14. enraged

    ‘So with that in mind, it’s worth asking the question – how many people will die if the Medicare age is increased to 67?’

    Answer: 100%. It’s not a question of “if” but of “when”. And the difference does not lie in how early people get medicare but rather in how well they took care of themselves in the 65, 66 or 67 years preceding their eligibility to medicare. Once again, a big deal is being made of something fairly inconsequential…

    1. TK421

      Ridiculous. Do you deny that uninsured people die at a much higher rate? Because otherwise it is the height of foolishness to think that elderly people, who need more medical care than anyone else already, won’t die if they are denied health insurance.

    2. ShMagus

      I’d like to revisit your opinion when you’re in your late 50s/early 60s and would like to live a little longer but aren’t eligible for Medicare.

      Like they said above, this is about intent. When our lawmakers can’t be bothered to care about people in the lower tax brackets, there’s a serious breakdown of policy.

    3. hb

      There is no serious correlation between people’s longevity & “how well they took care of themselves” when young.

      In my own immediate family there is the aunt who died in her forties of cirrhosis (she was a strict teetotaler, normal weight, the cause was genetic); the cousin (normal weight, no drugs or alcohol, runner) who had breast cancer in her thirties and a heart attack (likely an effect of heavy chemo) in her 40s; the cousin who got MS in her 50s (also teetotaler, normal weight); the grandfather who died of heart attack at 45 (normal weight, non-smoker, non-drinker).

      Then there was the uncle who drank & smoked heavily, developed a pot belly in his later years, never went to a doctor because he didn’t trust them, & died at 89.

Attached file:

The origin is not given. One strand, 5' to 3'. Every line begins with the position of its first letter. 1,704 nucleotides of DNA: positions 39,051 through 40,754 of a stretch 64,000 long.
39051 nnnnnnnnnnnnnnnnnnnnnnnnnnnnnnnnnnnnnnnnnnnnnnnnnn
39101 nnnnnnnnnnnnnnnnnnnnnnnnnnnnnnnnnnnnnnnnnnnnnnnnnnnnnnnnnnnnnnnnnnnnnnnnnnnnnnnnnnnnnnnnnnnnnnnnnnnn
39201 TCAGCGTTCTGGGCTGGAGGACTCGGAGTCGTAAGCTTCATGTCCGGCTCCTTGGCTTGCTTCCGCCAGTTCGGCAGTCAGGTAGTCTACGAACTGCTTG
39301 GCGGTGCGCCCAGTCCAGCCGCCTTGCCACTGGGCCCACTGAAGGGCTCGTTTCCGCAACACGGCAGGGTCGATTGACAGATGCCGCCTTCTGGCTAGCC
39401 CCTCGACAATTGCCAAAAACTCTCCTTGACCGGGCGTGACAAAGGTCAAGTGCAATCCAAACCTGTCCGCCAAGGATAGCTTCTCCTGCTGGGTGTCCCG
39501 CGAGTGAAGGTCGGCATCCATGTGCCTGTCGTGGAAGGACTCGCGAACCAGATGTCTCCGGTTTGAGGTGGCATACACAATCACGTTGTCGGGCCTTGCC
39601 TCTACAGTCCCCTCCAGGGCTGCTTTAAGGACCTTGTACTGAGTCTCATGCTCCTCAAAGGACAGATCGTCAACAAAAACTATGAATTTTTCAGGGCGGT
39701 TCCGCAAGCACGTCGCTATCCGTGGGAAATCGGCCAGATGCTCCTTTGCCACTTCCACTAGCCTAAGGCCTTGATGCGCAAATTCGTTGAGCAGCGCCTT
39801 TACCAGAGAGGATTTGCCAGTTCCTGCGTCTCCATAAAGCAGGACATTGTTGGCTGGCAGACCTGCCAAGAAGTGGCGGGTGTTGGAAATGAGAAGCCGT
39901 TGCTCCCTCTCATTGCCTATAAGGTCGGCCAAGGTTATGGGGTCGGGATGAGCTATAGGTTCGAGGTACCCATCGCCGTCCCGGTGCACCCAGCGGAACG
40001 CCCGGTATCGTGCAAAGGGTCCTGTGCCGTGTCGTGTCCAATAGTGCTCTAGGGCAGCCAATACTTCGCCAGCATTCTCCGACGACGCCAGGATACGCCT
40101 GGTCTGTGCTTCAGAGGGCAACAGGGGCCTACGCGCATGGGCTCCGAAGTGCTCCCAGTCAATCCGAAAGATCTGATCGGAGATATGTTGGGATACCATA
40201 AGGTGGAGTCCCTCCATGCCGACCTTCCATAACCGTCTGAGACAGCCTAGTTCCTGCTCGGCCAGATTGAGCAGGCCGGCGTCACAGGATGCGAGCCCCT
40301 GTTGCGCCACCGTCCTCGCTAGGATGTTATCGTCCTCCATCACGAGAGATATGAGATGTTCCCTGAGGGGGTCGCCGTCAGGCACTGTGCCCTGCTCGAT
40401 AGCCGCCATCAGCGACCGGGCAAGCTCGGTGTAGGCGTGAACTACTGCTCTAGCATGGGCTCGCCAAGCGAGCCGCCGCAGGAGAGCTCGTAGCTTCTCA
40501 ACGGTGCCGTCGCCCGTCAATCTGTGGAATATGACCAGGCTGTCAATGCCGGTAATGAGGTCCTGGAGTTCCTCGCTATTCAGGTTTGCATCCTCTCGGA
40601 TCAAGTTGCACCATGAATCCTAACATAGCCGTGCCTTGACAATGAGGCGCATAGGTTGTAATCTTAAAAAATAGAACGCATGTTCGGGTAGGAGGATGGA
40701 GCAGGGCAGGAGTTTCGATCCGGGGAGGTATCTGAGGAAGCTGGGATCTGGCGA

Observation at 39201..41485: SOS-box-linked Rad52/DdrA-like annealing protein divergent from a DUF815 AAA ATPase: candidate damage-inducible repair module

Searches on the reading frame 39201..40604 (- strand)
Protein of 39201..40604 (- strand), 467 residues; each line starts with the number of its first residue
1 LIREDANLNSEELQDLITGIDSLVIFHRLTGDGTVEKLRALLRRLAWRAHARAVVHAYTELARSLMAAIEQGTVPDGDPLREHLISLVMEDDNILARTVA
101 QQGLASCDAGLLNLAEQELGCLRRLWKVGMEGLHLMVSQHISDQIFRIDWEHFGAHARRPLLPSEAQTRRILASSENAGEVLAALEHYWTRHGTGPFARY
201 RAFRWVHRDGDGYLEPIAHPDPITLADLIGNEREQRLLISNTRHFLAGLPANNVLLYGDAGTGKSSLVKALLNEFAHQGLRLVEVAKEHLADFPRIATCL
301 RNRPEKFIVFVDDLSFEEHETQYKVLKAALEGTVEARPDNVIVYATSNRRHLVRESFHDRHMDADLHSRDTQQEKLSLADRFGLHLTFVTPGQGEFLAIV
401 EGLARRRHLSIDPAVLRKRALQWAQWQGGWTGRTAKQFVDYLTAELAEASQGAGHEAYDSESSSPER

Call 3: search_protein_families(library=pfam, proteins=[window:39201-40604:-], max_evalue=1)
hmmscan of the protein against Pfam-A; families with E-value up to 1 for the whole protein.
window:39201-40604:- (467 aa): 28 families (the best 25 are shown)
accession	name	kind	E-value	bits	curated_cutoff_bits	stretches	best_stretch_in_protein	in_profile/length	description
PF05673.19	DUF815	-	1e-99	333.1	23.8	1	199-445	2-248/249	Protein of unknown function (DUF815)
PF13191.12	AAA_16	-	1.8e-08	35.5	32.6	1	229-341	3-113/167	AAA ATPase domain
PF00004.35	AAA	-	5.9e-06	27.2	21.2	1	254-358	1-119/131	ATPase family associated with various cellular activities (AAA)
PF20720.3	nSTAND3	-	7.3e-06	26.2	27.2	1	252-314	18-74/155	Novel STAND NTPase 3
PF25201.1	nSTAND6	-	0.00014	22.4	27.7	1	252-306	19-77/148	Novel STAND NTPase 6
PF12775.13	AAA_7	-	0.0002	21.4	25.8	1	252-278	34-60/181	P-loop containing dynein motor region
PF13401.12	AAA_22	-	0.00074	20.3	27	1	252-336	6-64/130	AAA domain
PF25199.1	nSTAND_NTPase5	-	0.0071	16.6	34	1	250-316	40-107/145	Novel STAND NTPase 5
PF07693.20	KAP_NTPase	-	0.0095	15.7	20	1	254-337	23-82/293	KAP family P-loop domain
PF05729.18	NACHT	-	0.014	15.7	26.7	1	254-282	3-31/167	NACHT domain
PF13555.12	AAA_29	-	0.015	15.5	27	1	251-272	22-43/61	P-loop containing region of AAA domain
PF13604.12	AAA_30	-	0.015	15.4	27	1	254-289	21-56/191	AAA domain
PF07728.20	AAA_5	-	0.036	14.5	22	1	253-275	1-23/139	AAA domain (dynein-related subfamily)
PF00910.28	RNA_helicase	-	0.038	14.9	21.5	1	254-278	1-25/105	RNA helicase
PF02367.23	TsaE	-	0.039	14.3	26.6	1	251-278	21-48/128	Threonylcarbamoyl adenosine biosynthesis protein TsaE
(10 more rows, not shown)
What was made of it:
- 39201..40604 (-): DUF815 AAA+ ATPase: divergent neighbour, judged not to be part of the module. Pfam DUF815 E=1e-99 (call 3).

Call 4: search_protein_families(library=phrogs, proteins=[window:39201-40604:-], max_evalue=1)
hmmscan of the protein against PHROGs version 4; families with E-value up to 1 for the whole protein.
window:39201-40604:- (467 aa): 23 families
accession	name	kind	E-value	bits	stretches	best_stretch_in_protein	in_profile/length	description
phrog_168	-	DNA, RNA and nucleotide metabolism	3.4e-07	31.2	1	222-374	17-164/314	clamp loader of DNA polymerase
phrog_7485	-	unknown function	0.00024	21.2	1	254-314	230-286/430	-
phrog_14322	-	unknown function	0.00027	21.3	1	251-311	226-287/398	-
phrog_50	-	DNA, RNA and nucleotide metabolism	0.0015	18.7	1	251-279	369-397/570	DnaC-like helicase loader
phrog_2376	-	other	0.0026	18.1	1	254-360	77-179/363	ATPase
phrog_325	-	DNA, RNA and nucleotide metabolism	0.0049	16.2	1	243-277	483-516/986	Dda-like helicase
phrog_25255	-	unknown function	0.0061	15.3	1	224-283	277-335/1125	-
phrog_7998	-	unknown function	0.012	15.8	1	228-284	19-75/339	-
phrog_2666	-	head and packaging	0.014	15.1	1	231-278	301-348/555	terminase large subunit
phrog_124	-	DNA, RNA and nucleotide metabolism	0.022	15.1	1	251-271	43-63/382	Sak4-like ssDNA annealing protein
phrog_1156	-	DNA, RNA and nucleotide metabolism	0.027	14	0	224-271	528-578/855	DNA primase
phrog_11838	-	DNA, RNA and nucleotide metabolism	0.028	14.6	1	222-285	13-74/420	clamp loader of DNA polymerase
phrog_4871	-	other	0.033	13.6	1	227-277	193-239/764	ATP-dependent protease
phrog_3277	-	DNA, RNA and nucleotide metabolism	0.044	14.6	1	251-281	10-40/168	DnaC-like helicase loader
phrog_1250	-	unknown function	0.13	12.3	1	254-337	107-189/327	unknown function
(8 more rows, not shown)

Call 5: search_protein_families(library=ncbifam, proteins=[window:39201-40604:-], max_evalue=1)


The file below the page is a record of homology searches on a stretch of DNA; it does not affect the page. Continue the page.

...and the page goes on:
When you’re in your twenties and thirties you think all your special diets & exercise will keep you young forever. Once you hit 50 you learn it just ain’t so.

  15. Tom Parsons

    What is the diagnosis, and what the prognosis, for a nation whose government’s solemn promises are worth so little?

    1. jrs

      Since everything, consent of the governed (even in a tyranical police state, which we are fast becoming), a functioning economy, social behavior, why even the currency itself, ultimately relies on trust … I don’t know, not good?

  16. Hugh

    “raising the Medicare age to 67 while implementing Obamacare will kill an additional 1261 seniors, while raising the Medicare age to 67 without implementing Obamacare will kill an additional 1261 seniors”

    the part in bold should read:

    “raising the Medicare age to 67 without implementing Obamacare will kill an additional 6048 seniors”

    With or without medical insurance, those in low wage physically demanding occupations, often minority, often women are likely to experience higher death and morbidity rates from working an extra two years in these occupations.

    As for the money, it has always been there, just not for ordinary Americans. It has been there for tax cuts for the rich, for endless, senseless wars, for multi-trillion dollar bank bailouts. It’s just not there for you and me.

    I would note again for the record that health insurance does not equal health care. Obamacare means many people will be forced to pay exorbitant amounts for crap coverage they can’t afford to use. This equates to an effective subsidy for the insurance companies.

    Along these lines, the real litmus test for healthcare as opposed to health insurance is Medicare for All. While some will die or become sicker than they would otherwise because of the increase in the entrance age for Medicare from 65-67, many, many more are going to die just as a function of Obamacare being an insurance system run for the benefit of the insurance companies, Big Pharma, and Big Medical, rather than a healthcare system run for our benefit.